Does discrimination have to be intentional to be unlawful?

Our research found that, in some cases, discrimination does not have to be intentional to be illegal. The most straightforward example of a situation in which unlawful discrimination may be unintentional is disparate impact discrimination, which is when employers post certain requirements that disproportionally disqualify minority groups. Learn more about why discrimination does not have to be intentional to be unlawful in our free legal guide below.

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Jeffrey Johnson is a legal writer with a focus on personal injury. He has worked on personal injury and sovereign immunity litigation in addition to experience in family, estate, and criminal law. He earned a J.D. from the University of Baltimore and has worked in legal offices and non-profits in Maryland, Texas, and North Carolina. He has also earned an MFA in screenwriting from Chapman Univer...

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UPDATED: Jul 16, 2021

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Most commonly, when people think of discrimination, they think of intentional discrimination or of purposely treating someone differently on the basis of gender, religion, age, race, disability or other protected statuses. However, in certain instances, it may be possible for even unintentional discrimination to be considered unlawful.

The most straightforward example of a situation in which unlawful discrimination may be unintentional comes in the form of disparate impact discrimination. Disparate impact occurs when a requirement is given that has the effect of disqualifying a larger number of minorities or those in a protected class.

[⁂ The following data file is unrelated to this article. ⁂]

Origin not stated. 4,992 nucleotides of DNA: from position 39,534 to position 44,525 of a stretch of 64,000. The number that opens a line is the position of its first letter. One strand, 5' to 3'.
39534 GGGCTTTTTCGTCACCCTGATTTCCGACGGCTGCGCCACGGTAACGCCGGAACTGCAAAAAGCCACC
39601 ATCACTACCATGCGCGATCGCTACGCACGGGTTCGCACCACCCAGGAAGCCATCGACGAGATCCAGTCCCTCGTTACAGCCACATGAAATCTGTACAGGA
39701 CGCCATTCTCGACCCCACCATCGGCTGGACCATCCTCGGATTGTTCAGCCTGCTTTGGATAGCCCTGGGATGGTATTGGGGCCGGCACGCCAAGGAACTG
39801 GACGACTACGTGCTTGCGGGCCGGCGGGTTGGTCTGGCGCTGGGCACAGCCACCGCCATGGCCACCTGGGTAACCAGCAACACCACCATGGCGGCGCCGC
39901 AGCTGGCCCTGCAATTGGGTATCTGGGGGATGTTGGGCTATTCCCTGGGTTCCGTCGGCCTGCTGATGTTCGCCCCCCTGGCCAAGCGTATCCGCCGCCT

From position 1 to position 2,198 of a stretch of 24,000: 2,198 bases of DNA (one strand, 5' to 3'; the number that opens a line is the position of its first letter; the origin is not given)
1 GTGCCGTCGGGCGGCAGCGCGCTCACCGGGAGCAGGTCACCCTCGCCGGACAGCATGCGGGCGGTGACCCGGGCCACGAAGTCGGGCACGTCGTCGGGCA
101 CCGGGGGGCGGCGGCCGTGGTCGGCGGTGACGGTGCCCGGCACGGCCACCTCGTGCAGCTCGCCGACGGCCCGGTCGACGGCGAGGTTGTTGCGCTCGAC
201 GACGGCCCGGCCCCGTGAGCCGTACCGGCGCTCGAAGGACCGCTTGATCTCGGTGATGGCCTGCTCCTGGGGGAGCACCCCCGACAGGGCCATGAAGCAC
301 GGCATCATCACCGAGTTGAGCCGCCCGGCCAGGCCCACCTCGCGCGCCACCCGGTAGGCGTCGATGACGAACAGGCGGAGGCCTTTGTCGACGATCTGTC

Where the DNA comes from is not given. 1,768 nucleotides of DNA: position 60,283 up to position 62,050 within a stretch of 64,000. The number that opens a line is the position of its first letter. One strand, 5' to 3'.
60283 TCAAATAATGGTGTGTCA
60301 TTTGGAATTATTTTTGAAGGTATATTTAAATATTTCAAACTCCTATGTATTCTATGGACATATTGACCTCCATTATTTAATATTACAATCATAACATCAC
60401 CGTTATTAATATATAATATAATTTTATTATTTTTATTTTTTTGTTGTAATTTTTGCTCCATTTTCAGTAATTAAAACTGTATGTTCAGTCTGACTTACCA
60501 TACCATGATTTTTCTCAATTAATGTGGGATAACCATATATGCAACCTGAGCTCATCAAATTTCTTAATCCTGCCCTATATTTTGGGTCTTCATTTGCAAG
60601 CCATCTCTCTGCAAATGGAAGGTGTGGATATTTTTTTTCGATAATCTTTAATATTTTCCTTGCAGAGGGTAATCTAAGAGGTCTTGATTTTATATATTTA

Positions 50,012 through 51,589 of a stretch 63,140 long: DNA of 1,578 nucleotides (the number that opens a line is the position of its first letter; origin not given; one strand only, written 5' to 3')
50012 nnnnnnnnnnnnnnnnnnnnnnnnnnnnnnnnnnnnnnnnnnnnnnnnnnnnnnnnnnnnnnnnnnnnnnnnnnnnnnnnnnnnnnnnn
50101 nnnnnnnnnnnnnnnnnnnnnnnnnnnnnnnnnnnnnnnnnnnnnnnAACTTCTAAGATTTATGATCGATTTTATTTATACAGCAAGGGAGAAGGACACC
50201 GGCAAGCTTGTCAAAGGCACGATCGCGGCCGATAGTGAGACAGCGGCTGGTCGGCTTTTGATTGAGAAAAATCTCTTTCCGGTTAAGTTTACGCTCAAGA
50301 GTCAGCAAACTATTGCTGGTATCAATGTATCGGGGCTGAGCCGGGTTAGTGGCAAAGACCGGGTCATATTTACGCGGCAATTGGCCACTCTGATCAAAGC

For example, if an employer puts into place a policy requiring that all employees be able to lift 100 pounds, this requirement could potentially have a disparate impact on women who, on the whole, do not tend to be as strong as men.

Likewise, if the business is located in an area where a large number of minorities do not have high school diplomas, instituting a requirement that mandates all employees have a high school diploma could be a form of disparate impact discrimination.

These examples aren’t discriminatory in and of themselves. The employer in such a case will simply have to prove that the requirement has a bona fide occupational basis. For example, if the job required the person to repeatedly and routinely lift 100 pounds, then a test that requires this would be permitted even if it did have a disparate impact on women, since the requirement is one that makes sense in light of the job description.

In addition to disparate impact cases, there may also be other instances when an employer is considered to be engaging in illegal discriminatory behavior or violating an individual’s human rights, even when his behavior is not necessarily intentional. To determine if there are laws or rules in your state that would allow for damages for unintentional discrimination, it is in your best interests to consult with a lawyer.

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